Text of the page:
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November 03, 2006

The Employment Situation Gets Curiouser And Curiouser

The big news today was not the preliminary report for net job creation in October, but the attention-getting revisions in the employment estimates for the prior three months.  From the Wall Street Journal (subscription required):

U.S. payrolls posted moderate growth last month but prior months were revised sharply higher. The unemployment rate fell to a five-and-a-half year low. The report, which comes just ahead of the midterm election, suggests that labor-market conditions remain very favorable for U.S. workers.

I'll let others argue about that characterization of the labor market, but there is no doubt that the weak-looking preliminary jobs data from September now looks pretty robust:

   

Employment_revisions

   

The preliminary October data suggests a drop-off in employment growth, but you will be forgiven for taking a wait-and-see attitude on that one.  Beyond the absolute number, the sectoral distribution of job creation looks pretty familiar:

   

Employment_distriibution

   

The exception there is construction employment, which finally decided to show some real honest-to-goodness shrinkage.  That would be the sign of spillover from the housing market that some have been warning about, but if you want to remain an optimist today brought you this as well: 

A separate report showed that service-sector activity in the U.S. accelerated more than expected in October.

That separate report was on the ISM non-manufacturing report:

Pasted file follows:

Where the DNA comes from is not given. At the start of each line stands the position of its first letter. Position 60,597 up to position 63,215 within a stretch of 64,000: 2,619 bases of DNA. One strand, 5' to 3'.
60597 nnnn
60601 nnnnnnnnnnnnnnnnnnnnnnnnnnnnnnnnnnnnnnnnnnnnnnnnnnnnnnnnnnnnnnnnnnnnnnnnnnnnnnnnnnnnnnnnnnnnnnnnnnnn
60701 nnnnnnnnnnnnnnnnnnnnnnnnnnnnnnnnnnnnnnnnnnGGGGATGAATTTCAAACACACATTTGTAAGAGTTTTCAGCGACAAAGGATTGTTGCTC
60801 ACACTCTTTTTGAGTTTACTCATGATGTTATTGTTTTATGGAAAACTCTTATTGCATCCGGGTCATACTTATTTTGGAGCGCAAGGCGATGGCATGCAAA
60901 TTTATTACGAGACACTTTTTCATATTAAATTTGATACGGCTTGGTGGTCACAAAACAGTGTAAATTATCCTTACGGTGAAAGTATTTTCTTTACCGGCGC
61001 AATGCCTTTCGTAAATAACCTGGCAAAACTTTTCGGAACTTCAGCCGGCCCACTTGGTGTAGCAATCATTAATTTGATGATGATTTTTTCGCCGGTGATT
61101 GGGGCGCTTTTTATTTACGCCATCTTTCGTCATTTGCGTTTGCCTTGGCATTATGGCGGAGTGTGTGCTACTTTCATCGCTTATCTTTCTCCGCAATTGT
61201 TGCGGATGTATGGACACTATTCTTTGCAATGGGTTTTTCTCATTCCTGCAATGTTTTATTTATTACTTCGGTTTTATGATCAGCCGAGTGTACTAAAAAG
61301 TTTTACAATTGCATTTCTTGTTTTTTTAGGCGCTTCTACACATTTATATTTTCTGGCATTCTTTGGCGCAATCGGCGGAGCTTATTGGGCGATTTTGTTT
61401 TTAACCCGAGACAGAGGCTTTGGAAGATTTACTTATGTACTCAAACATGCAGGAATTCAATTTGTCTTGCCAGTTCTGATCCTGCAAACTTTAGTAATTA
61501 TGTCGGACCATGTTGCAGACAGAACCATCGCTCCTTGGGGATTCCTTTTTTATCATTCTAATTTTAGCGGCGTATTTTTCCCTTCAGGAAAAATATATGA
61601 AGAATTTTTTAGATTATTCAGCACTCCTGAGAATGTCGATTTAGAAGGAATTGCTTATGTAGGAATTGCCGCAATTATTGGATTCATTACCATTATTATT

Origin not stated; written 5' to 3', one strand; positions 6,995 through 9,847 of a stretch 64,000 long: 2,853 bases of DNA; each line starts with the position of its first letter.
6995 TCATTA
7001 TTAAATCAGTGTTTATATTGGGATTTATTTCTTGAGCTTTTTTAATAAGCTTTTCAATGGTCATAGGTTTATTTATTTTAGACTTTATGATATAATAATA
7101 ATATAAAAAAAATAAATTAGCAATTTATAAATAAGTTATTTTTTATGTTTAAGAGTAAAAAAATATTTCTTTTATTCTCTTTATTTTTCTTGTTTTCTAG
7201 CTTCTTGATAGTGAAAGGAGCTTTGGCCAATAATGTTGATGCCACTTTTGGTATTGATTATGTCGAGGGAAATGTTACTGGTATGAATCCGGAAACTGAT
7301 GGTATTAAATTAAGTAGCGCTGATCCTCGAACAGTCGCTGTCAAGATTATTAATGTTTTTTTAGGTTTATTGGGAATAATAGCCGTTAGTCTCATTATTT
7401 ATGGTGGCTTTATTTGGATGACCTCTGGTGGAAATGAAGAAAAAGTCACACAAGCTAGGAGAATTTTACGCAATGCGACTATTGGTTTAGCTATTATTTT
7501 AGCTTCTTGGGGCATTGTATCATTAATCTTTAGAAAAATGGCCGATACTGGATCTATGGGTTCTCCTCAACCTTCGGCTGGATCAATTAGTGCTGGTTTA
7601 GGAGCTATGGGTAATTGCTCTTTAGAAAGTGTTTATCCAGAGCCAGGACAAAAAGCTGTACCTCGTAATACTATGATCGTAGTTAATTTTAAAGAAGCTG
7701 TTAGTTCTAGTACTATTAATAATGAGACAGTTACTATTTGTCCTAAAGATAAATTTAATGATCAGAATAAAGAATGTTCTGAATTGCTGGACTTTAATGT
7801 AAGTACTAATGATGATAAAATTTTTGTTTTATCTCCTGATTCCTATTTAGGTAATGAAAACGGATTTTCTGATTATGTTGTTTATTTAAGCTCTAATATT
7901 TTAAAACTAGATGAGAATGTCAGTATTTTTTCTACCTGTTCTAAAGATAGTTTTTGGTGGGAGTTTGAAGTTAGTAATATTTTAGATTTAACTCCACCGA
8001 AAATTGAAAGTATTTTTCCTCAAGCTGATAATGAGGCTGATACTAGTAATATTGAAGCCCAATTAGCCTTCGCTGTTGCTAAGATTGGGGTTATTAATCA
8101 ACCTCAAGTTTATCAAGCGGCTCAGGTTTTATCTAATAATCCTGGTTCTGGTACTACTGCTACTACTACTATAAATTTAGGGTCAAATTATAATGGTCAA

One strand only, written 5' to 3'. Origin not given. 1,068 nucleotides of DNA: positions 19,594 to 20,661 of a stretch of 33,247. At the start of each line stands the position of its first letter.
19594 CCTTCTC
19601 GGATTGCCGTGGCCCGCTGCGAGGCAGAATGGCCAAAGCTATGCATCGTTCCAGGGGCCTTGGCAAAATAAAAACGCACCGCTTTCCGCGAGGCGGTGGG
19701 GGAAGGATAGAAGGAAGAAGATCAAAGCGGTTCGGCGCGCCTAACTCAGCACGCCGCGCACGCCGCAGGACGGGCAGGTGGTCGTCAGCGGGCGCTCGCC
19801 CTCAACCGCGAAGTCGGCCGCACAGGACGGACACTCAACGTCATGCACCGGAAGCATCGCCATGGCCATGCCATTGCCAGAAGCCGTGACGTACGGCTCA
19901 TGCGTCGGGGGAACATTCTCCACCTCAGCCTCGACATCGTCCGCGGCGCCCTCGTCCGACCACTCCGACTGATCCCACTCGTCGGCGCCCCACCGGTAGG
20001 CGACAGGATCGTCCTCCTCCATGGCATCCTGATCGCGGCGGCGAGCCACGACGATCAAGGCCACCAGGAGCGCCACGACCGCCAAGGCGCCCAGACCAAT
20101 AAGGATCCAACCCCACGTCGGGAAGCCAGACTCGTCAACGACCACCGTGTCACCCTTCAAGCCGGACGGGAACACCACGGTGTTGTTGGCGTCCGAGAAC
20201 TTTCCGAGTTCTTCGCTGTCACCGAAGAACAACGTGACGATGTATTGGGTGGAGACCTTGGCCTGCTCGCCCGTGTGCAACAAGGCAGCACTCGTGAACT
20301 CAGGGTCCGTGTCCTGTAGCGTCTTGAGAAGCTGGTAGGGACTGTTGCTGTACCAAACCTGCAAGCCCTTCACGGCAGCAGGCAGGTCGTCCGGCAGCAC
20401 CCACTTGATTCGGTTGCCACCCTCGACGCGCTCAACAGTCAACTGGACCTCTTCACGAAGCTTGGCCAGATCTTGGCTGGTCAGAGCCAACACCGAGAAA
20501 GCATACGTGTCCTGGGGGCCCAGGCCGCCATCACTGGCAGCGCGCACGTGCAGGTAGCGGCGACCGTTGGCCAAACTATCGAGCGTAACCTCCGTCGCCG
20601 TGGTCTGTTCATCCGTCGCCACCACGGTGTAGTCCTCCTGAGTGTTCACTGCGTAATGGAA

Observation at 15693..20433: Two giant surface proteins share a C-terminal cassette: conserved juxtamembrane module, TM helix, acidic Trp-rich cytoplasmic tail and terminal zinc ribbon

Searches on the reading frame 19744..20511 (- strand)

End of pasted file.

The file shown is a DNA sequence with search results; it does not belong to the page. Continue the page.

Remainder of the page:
The report was issued today by Anthony Nieves, C.P.M., CFPM, chair of the Institute for Supply Management™ Non-Manufacturing Business Survey Committee; and senior vice president — supply management for Hilton Hotels Corporation. "Non-manufacturing business activity increased for the 43rd consecutive month in October," Nieves said. He added, "Business Activity increased at a faster rate in October than in September. Inventories, New Export Orders, Imports and Inventory Sentiment also increased at a faster rate. Nine of 18 non-manufacturing industry sectors reported increased activity in October. Members' comments in October continue to be mixed concerning current business conditions; however, the majority of the comments are positive. The Prices Index decreased 4.8 percentage points this month to 51.9 percent. The overall indication in October is continued economic growth in the non-manufacturing sector at a faster pace than in September."

Up to today, it was a week of not-so-great economic news.  But several of those reports were concentrated in the sectors that, as the detail on job growth above makes clear, are in fact not doing so great: Manufacturing (here and here) and construction, in particular.  For now, I'm sticking with my call

November 3, 2006 in Data Releases, Labor Markets | Permalink

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Comments

Does it seem like the revisions are larger these days? Or maybe I didn't notice in previous years.

I've been watching the diffusion index - and it had been tracking lower, but it has rebounded a little the last couple of months (still at 55%). It's almost like two economies - construction is in recession, manufacturing and retail employment are weak - and everything else is pretty decent.